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The Oklahoma Sooners already had a stellar 2019 recruiting class. 247Sports ranked OU's class No. 16 in the country, which is Lon Kruger's highest-rated recruiting class since he arrived at Oklahoma and the Sooners' top-ranked class in a decade. The class features two players ranked in the top 100 and a junior college All-American.

But on Wednesday morning in Australia, this lauded recruiting class got a little bit better – and a lot more interesting.

The clock in Canberra, Australia is 14 hours ahead of the clock in Norman, Oklahoma, meaning Anyang Garang, a skilled 6-foot-9 wing with a wingspan that is purportedly 7-5, was able to sign his National Letter of Intent when it was still afternoon at the Lloyd Noble Center on Tuesday – a few hours before the American calendar turned to National Signing Day.

And while Australian players coming to American college basketball is not exactly a new phenomenon – Randy Bennett and the Saint Mary's Gaels have practically shaped their program around Aussies, having brought 18 Australian players to their school, including future NBA players Matthew Dellavedova and Patty Mills – Garang marks a captivating storyline that might pave the path for future players like him.

Garang's path to Oklahoma began when his family, originally from South Sudan, settled in Uganda. When Garang was a young boy around 5 years old, Uganda was experiencing a civil war, and his family fled to Australia, which has a substantial South Sudanese population. His mother was out of the picture, and when Garang's father passed away several years ago from an illness, his aunt and uncle became his legal guardians. They lived in a house in Adelaide on Australia's southern coast with a dozen family members. He played Australian rules football and soccer and then, at age 13, picked up basketball.

"It wasn't my first preference of sports," Garang told "I was uncoordinated, still growing as a kid, and I didn't know what sport I liked."

But friends in Australia's substantial South Sudanese community encouraged him to play the sport.

"Sports is a big thing for the community to get together," he said. "It gives you something to do as hobby, something to focus on, a way to stay out of trouble."

He was naturally talented: A body that, as he grew, became increasingly like that NBA-like body, a sweet shot, and excellent athleticism. He played within the South Sudanese community, and he was soon recognized as a potential big-time talent, and started playing for a regional team that went to the national championship.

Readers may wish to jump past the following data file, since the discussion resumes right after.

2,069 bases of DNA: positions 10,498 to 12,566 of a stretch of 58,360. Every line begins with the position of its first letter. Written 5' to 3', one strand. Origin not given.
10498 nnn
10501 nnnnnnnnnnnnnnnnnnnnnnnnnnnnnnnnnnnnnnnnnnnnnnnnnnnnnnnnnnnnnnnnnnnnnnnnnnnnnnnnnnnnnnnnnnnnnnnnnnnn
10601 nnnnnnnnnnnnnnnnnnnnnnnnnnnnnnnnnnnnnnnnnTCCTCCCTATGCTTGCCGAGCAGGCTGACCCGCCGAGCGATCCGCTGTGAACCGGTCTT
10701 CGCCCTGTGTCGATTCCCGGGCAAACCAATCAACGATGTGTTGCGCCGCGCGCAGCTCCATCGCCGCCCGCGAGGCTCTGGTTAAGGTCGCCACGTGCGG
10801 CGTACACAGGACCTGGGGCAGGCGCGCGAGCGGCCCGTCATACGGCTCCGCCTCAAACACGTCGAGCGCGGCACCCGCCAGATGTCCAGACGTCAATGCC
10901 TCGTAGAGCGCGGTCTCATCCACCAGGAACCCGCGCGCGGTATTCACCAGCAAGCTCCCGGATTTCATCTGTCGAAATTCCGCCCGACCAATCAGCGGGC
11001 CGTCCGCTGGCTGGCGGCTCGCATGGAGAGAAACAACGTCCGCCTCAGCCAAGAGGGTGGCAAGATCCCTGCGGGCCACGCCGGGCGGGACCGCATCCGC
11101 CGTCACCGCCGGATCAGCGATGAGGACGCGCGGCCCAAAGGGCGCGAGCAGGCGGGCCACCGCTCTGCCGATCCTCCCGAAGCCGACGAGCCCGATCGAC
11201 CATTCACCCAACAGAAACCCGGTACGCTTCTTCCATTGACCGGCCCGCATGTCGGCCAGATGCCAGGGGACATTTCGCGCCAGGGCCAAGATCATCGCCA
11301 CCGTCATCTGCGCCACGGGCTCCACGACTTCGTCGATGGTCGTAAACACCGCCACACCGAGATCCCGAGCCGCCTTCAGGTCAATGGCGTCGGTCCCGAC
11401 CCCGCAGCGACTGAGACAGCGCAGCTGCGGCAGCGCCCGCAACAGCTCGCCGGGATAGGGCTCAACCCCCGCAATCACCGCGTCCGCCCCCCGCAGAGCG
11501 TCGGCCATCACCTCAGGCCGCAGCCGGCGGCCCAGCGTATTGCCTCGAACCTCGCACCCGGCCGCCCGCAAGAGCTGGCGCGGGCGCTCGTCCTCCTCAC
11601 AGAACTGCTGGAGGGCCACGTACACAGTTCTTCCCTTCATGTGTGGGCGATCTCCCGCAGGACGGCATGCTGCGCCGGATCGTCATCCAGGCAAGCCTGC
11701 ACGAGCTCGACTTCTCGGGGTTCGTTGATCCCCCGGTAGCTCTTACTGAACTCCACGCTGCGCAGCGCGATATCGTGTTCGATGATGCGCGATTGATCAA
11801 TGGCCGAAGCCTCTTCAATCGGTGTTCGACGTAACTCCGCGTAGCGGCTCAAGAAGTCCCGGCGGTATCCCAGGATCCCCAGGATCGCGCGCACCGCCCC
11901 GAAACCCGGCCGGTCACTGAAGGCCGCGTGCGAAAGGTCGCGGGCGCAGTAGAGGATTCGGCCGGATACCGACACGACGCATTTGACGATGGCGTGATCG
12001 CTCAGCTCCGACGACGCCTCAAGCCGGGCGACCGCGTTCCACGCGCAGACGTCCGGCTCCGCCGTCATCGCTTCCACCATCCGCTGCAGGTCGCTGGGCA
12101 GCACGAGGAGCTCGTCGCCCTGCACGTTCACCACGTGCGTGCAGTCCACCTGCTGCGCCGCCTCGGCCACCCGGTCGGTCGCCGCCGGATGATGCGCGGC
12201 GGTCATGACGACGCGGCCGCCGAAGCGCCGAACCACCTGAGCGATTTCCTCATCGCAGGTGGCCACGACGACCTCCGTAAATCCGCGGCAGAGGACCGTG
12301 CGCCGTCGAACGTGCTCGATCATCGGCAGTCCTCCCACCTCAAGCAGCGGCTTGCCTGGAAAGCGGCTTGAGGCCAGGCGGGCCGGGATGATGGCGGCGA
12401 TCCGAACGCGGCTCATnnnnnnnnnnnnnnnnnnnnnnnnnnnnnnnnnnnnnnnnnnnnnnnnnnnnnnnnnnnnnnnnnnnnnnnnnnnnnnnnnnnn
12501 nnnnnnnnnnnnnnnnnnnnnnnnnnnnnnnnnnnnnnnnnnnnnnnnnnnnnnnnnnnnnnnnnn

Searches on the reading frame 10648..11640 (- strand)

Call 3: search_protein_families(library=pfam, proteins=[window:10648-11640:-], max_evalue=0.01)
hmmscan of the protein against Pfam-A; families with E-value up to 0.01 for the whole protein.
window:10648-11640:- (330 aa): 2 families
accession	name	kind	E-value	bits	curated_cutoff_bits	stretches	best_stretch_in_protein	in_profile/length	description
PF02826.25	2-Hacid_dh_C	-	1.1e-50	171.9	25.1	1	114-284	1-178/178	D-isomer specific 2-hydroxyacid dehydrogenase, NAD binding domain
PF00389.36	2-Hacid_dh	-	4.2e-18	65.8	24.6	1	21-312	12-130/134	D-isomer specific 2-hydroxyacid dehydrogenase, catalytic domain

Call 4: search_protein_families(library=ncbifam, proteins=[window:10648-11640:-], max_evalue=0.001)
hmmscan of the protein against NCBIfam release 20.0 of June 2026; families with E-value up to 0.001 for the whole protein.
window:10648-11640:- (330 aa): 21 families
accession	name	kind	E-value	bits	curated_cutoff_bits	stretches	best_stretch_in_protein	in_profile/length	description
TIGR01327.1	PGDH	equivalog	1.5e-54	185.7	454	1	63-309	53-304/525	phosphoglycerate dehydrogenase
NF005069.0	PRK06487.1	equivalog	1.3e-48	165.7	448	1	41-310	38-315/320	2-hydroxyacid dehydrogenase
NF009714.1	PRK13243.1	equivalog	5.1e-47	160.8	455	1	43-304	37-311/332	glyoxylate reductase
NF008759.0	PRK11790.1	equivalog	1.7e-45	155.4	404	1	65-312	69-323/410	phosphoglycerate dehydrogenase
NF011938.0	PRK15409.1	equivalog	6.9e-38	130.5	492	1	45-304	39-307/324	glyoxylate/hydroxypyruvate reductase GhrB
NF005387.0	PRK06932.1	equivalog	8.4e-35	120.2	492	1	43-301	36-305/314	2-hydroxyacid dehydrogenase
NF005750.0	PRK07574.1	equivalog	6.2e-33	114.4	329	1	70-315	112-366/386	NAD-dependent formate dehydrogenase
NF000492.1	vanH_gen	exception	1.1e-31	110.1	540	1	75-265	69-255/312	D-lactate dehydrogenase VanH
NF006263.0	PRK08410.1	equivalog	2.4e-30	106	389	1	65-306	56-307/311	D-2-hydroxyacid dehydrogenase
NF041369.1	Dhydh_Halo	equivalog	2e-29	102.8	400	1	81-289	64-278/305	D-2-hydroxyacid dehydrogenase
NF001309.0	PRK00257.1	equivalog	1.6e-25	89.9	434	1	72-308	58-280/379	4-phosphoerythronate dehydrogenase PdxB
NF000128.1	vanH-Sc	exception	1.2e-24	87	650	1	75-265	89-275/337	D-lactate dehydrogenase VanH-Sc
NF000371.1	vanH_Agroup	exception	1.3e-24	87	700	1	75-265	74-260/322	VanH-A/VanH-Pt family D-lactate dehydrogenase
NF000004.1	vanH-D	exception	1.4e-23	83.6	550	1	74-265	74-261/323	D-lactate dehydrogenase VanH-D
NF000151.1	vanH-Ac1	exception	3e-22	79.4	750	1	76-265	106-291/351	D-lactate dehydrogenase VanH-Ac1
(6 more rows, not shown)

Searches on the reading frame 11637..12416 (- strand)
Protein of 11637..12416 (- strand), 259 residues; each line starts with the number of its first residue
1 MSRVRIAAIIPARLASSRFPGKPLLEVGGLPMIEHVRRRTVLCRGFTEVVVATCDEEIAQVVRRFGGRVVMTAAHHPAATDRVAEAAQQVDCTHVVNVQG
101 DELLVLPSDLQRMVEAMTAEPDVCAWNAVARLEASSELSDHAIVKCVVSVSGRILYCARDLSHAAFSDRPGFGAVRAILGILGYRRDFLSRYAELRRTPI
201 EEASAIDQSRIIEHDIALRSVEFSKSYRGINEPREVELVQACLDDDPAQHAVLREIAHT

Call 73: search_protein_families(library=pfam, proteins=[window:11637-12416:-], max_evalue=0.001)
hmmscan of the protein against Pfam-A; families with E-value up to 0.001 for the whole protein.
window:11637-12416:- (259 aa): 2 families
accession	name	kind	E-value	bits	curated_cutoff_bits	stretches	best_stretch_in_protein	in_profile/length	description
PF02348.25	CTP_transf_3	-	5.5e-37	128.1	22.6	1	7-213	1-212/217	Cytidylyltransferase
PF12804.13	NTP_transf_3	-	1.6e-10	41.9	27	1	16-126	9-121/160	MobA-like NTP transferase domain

There, Marty Clarke, the head of the NBA Global Academy in Canberra, saw him.

"He can do some things and cover more space than a lot other kids," Clarke, who was the associate head coach under Bennett at Saint Mary's, told "It looked like he played hard and would be coachable. His demeanor was composed, and he was comfortable in himself. In young men that's not always the case. They try to be someone they're not. Anyang, he just went and played."

A couple of years ago, he was offered a scholarship to play at the NBA Global Academy in Canberra, Australia. The NBA has over the past three years opened seven live-in basketball academies around the world: Three in China, one in Mexico City, one outside of New Delhi, India, one in Senegal and this one in Canberra.

The NBA Global Academy in Australia is the NBA's hub for the top male and female prospects from outside the United States. With his commitment to Oklahoma, Garang become the fifth graduate of the Australia academy to play basketball for a Division I school, and the 11th graduate of the NBA Academy system to commit to a Division I school.

"He is a story of how the system should work – it can gather kids at a whole bunch of different entry points," Clarke said. "He got seen, and he's been given an opportunity."

In his two years at the NBA Academy, Garang's confidence shot up. Carlin Hartman, an assistant coach at Oklahoma, read about him in one of the recruiting services the school subscribes to. Kevin Kruger, son of Oklahoma coach Lon Kruger, went to see Garang at an international basketball showcase in Las Vegas in December. Garang made an official visit to campus, and the match felt right. Kevin Kruger saw a young man who was engaging and respectful and genuine – someone who could be a good teammate and a hard worker. The coaching staff is talking with Garang about redshirting him for a year so he can work on skill development and adding muscle.

"He's got versatility, he's rangy, he's athletic," Lon Kruger said. "He's going to become a really good shooter, he plays in the open court, and he's got good length. He has a really high upside. He just needs time and strength."

Hartman is also excited about Garang's prospects. 

"The ceiling, because of his body type, is ideally what the NBA looks for," Hartman said. "But there's so many steps between now and when he could reach that ceiling. He's shown he's willing to put time in and he's willing to work, willing to get extra workouts in."

One of the things the NBA sees in Garang is this: He's proof that their new international academy system works. Garang got to the academy in Australia and improved exponentially.

"It's like a hothouse," Clarke said. "You put plants in a hothouse and they grow very quickly."